Simply put, KDP gives you the opportunity to publish electronic books for Kindles and other e-book readers…everything but the Nook, and Barnes & Noble has a similar publishing program called PubIt. It seems a tad harder to use but is similar in most ways to KDP. Kindle has about 75% of the e-book market last I saw so that, right there, means you will potentially have lots of readers for your masterpiece.

CreateSpace allows you to publish a traditional paperback book. Neither service charges you a dime to publish! CreateSpace does give you the option of purchasing what they call “extended distribution,” which assures the book will be available to the major book distributors, and it costs a whopping one-time charge of $25 per title! That means the paperback edition of the book shows up for order on most all the web pages of major book retailers, including Barnes & Noble and Books-A-Million. It can usually be ordered by someone from just about any independent bookstore in America, too. Understand, though, that practically no on-ground bookstores will likely order in copies of the book for their shelves unless you know the store manager or have contacts in the chain’s upper reaches. And, of course, your book is available for sale on, as is the e-book, just as easily searched, perused, and ordered as SHADES OF GREY or HARRY POTTER.

CreateSpace is a print-on-demand (POD) model. They won’t have a single copy of your book in stock at Amazon or anyplace else. When someone orders a book, Amazon prints it, binds it, and ships it. Amazingly, if you order my self-published book THE SPIN--one of the ones I have so far not convinced a publishing house to buy--and your order it early enough tomorrow, and you pay for one-day shipping, you will get the book the very next day! Stunning!

Writing for money

I worried about quality, but the books I have done so far look as good as or better than the ones done by the big boys. I admit that I am not thrilled with the font and spacing I used on my first book, RIDING THE SHORTWAVES, and no one has complained about it, but I will re-do it when sales slow down. See, if I change anything, the book goes off the market for a couple of days while it goes through the proofing process again.

Not only potential readers can order and read your book now. You can buy copies, too, and at a truly reasonable price compared to what I have seen "vanity presses" charge. There is no quantity discount, however. Buy one or a million and the price per copy remains the same, but shipping, of course, changes. And if you order larger quantities, It does take longer for you to receive the shipment. I ordered a hundred books and it took them ten days to get here, but I could have paid another $60 and had them in five days.

The e-books look pretty good, too, depending on the original file and cover that the author uploaded, as I will discuss later. I have even had compliments from critical e-book buyers about how good mine look compared to some of the big boys’ electronic books.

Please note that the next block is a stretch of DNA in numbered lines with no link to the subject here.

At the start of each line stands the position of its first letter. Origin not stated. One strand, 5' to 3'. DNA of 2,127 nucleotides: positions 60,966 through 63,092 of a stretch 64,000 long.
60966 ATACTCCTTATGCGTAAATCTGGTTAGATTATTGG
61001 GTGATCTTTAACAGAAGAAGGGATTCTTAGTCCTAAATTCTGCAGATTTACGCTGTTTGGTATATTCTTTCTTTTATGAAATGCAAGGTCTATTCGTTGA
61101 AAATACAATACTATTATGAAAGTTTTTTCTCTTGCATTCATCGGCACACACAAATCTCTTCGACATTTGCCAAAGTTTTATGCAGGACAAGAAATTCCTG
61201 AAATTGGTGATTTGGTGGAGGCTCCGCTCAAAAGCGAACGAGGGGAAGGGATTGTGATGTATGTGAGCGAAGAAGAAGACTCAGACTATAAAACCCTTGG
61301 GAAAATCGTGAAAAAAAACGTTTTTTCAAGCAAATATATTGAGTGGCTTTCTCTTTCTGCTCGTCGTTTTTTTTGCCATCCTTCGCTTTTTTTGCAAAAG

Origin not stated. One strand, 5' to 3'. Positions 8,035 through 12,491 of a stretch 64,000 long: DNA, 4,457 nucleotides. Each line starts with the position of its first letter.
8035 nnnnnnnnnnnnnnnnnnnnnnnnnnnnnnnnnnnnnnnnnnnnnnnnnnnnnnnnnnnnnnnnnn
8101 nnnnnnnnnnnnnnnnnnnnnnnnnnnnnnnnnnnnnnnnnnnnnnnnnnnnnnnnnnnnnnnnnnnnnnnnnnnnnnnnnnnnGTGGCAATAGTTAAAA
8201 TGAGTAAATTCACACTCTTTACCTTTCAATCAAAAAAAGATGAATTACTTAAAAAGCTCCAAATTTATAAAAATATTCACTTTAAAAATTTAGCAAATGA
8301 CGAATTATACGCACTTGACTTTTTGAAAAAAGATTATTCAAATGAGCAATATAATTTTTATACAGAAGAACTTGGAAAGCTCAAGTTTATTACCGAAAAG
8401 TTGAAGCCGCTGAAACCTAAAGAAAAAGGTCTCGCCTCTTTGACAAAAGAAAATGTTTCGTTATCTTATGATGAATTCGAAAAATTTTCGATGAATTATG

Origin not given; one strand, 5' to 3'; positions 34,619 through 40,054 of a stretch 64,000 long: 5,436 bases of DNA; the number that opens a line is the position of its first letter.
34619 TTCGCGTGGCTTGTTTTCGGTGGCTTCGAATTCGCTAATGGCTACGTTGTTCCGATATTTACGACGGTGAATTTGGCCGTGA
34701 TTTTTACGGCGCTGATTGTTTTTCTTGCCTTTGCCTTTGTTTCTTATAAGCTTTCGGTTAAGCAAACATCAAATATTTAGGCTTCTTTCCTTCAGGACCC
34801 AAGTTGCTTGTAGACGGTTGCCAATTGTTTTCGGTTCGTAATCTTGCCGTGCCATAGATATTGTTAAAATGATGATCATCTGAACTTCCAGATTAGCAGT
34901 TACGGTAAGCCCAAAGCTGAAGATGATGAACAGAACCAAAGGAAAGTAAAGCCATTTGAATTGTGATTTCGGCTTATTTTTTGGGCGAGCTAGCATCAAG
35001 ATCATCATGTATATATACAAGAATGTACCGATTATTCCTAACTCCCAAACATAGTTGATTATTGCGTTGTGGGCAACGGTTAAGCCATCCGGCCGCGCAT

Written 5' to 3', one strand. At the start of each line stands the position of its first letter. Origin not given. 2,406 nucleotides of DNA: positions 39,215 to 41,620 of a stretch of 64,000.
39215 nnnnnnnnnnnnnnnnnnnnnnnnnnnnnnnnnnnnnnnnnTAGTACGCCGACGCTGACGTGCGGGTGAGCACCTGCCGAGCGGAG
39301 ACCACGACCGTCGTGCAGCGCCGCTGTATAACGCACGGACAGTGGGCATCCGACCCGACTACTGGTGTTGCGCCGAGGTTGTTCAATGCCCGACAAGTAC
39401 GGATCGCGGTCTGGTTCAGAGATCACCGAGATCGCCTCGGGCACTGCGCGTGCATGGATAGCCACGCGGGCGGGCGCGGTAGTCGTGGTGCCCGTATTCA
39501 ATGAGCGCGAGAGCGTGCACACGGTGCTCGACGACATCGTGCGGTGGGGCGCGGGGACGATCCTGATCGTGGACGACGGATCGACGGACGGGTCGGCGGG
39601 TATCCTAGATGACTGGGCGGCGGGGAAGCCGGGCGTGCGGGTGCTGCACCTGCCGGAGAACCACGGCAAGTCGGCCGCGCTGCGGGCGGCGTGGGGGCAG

Self publishing done right

Amazon has this self-publishing deal down to a science.

Once a file of the book and the cover art are uploaded to KDP, it is checked and you have a proof, usually within 12 hours. If it looks good and you approve the proof, it is for sale almost instantly. If you have multiple books available, it may take a few days for all of them to be linked up. You may even have to prod them if you have several books by different publishers, or if you spelled your name differently on some of them.

For the paperback at CreateSpace, it usually takes about a day for an electronic proof to be available, or you can order a printed proof for a few dollars plus shipping. It will take it several days to arrive. Once you approve the paperback proof--online or after seeing the printed proof--it is immediately for sale in the CreateSpace “store,” which can be linked from your own web site or in promotional materials, emails, and social media posts. It then takes a few days to show up for sale on and they say up to two weeks to be available in their “extended distribution” channels. Compare that to traditional publishing where it can be months and months before a book is for sale after the final edit is submitted. And with the "big boys," the e-book has to wait for the paper edition to come out, too, so “marketing is aligned.” That hurts because over half the books purchased nowadays are e-books.

You can also see the royalty program as you go through the publishing process, too, as well as how much you will pay for your own copies of the book. I think the royalty plan is generous. Most of us nowadays get 7.5% to 10% of the publisher’s “net profit” on a book from the traditional houses…whatever “net profit” is. And they hold back royalties to cover any possibility of returns. Plus, the way they do accounting, it can take almost a year to get paid for a book that sells today. Both Amazon programs pay based on the list price of the book, and can be anywhere from a couple of dollars to ten bucks per book, depending on the channel through which the book was sold. You make the most on paperbacks sold through the CreateSpace store and the least on paperbacks sold through the “extended distribution” channels…they have to pay the middle-men!